The dispute with the Pharisees serves primarily as a warning to the community (see the introduction to chapters 24-25); but a reference to leading representatives of the Synagogue is not far below the surface.Above all, the method of learned interpretation of the Law, which "looses" and "binds," was still central for Matthew and his community (see the discussion of ; ).However, it is not clear whether he was referring to this Gospel of Thomas or one of the other texts attributed to Thomas.
Unlike the canonical Gospels, it is not a narrative account of the life of Jesus; instead, it consists of logia (sayings) attributed to Jesus, sometimes stand-alone, sometimes embedded in short dialogues or parables.
The text contains a possible allusion to the death of Jesus in logion 65 (Parable of the Wicked Tenants, paralleled in the Synoptic Gospels), but doesn't mention his crucifixion, his resurrection, or the final judgment; nor does it mention a messianic understanding of Jesus.
The destruction of Jerusalem plays some role; but it was not experienced firsthand, and the exodus of Christians from Jerusalem is perceptible only in the tradition borrowed from Mark, not in Matthew himself. He was certainly in Syrian Antioch, as we know from Galatians 2:1 ff.
Andrew · Barnabas · John · Mar Mari · The Martyrs Paul · Paul & Thecla Peter · Peter & Andrew Peter & Paul · Peter & the Twelve · Philip Pilate · Thaddeus · Thomas · Timothy Xanthippe, Polyxena, & Rebecca The Gospel According to Thomas is an early Christian non-canonical sayings-gospel that many scholars believe provides insight into the oral gospel traditions.
As the place of origin, Syria is still the most likely possibility.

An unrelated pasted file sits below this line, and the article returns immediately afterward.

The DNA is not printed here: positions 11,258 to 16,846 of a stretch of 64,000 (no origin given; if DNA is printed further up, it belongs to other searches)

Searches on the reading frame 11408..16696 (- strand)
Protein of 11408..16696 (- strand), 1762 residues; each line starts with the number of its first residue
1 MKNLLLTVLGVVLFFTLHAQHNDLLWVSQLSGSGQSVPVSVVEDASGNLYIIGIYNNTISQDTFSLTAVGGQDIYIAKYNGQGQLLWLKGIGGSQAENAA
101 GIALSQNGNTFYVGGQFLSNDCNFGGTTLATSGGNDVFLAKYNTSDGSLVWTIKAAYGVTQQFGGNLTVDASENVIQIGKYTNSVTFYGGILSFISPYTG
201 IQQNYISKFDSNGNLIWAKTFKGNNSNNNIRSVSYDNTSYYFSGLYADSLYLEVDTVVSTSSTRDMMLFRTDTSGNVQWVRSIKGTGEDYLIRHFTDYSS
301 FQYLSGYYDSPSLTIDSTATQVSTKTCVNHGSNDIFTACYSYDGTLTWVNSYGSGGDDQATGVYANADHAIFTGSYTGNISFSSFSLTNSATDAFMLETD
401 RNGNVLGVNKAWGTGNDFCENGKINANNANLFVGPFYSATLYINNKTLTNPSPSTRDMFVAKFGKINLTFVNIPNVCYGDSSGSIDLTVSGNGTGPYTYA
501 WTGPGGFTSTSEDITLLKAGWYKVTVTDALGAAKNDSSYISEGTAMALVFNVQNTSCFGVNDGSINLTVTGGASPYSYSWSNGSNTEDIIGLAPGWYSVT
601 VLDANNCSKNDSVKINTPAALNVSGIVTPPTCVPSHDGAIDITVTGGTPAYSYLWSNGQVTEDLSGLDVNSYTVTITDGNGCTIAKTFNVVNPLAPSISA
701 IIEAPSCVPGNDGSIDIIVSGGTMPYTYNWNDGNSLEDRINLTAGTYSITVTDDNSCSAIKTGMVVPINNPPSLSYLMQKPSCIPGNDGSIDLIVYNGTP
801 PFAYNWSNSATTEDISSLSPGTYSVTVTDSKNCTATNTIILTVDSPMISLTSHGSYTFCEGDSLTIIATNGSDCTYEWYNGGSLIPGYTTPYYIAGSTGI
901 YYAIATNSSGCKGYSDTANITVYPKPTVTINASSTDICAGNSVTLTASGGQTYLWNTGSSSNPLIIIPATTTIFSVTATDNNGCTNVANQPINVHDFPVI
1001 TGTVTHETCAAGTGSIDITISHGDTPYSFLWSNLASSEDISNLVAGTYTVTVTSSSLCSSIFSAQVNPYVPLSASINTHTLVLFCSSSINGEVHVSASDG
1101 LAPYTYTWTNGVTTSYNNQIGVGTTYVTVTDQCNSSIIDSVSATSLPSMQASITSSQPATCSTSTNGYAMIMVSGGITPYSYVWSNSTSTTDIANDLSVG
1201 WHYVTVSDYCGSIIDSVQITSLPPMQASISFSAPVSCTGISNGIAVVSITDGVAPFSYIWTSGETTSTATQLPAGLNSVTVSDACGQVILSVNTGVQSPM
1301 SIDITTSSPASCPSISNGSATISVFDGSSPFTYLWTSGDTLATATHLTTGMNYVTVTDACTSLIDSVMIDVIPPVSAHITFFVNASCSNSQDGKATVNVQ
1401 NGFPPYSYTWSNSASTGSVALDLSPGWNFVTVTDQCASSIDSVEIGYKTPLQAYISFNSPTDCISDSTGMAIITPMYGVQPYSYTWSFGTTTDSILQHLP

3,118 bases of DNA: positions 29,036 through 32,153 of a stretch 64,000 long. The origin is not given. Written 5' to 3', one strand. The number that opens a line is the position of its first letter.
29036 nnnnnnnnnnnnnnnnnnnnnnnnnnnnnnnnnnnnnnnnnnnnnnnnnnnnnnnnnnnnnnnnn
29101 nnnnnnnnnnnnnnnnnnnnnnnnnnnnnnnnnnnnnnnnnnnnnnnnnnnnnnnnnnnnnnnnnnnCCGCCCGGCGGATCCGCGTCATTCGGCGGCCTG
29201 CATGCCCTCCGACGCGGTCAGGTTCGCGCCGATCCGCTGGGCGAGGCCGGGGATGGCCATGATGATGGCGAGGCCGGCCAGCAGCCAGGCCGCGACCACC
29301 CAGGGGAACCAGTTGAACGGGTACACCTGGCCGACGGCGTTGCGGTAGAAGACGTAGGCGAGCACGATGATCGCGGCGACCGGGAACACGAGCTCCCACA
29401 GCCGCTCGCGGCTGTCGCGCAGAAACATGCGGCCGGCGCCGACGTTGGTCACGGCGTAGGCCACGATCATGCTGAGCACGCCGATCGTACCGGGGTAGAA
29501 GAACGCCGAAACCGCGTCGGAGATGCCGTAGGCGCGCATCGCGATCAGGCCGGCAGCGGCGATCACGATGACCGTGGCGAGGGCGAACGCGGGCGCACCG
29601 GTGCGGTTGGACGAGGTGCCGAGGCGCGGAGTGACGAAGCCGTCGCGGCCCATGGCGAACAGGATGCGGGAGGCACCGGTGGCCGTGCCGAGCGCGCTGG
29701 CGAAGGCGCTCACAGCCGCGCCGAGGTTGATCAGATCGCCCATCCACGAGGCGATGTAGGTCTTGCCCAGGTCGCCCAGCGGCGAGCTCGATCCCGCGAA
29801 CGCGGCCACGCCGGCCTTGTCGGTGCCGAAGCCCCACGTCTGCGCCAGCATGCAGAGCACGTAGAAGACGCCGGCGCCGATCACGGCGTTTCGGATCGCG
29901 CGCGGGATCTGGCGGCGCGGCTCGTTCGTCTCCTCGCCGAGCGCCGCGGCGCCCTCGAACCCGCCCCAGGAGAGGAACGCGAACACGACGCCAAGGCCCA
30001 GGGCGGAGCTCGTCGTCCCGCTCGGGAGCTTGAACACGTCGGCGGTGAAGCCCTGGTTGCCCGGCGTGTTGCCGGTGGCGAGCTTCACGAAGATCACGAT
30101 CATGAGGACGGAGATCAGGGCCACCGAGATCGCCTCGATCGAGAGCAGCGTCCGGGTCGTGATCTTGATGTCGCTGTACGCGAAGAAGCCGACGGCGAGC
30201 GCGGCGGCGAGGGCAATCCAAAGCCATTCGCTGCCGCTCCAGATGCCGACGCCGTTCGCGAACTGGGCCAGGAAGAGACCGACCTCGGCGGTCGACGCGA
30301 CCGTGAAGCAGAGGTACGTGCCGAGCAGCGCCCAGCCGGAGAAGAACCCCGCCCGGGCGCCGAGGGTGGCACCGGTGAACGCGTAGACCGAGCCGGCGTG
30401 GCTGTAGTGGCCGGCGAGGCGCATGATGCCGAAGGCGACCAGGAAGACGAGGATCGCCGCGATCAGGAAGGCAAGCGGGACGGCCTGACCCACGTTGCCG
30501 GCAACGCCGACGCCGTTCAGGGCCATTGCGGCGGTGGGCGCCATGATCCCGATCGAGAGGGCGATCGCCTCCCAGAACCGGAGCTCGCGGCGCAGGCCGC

On the one hand, an association with Palestinian Judaism and its interpretation of the Law is clearly discernable; on the other hand, a full recognition of the gentile world and the admission of pagans into the post-Easter community are accepted facts. But Syria is suggested by the major role assigned to Peter, esepcially his authoritative interpretation of Jesus' commands as referring to new situations (see the discussion of 16:9); for according to Acts Peter had left Jerusalem.
The corresponding Uncial script Greek fragments of the Gospel of Thomas, found in Oxyrhynchus are: The wording of the Coptic sometimes differs markedly from the earlier Greek Oxyrhynchus texts, the extreme case being that the last portion of logion 30 in the Greek is found at the end of logion 77 in the Coptic.
This fact, along with the quite different wording Hippolytus uses when apparently quoting it (see below), suggests that the Gospel of Thomas "may have circulated in more than one form and passed through several stages of redaction." Although it is generally thought that the Gospel of Thomas was first composed in Greek, there is evidence that the Coptic Nag Hammadi text is a translation from Syriac (see Syriac origin). [The Naassenes] speak..a nature which is both hidden and revealed at the same time and which they call the thought-for kingdom of heaven which is in a human being.
It is also the consensus position that the evangelist was not the apostle Matthew. 3.39, Papias states: "Matthew put together the oracles [of the Lord] in the Hebrew language, and each one interpreted them as best he could." In Adv. 3.1.1, Irenaeus says: "Matthew also issued a written Gospel among the Hebrews in their own dialect while Peter and Paul were preaching at Rome and laying the foundations of the church." We know that Irenaeus had read Papias, and it is most likely that Irenaeus was guided by the statement he found there. 7): This means, however, that we can no longer accept the traditional view of Matthew's authorship. First, the tradition maintains that Matthew authored an Aramaic writing, while the standpoint I have adopted does not allow us to regard our Greek text as a translation of an Aramaic original.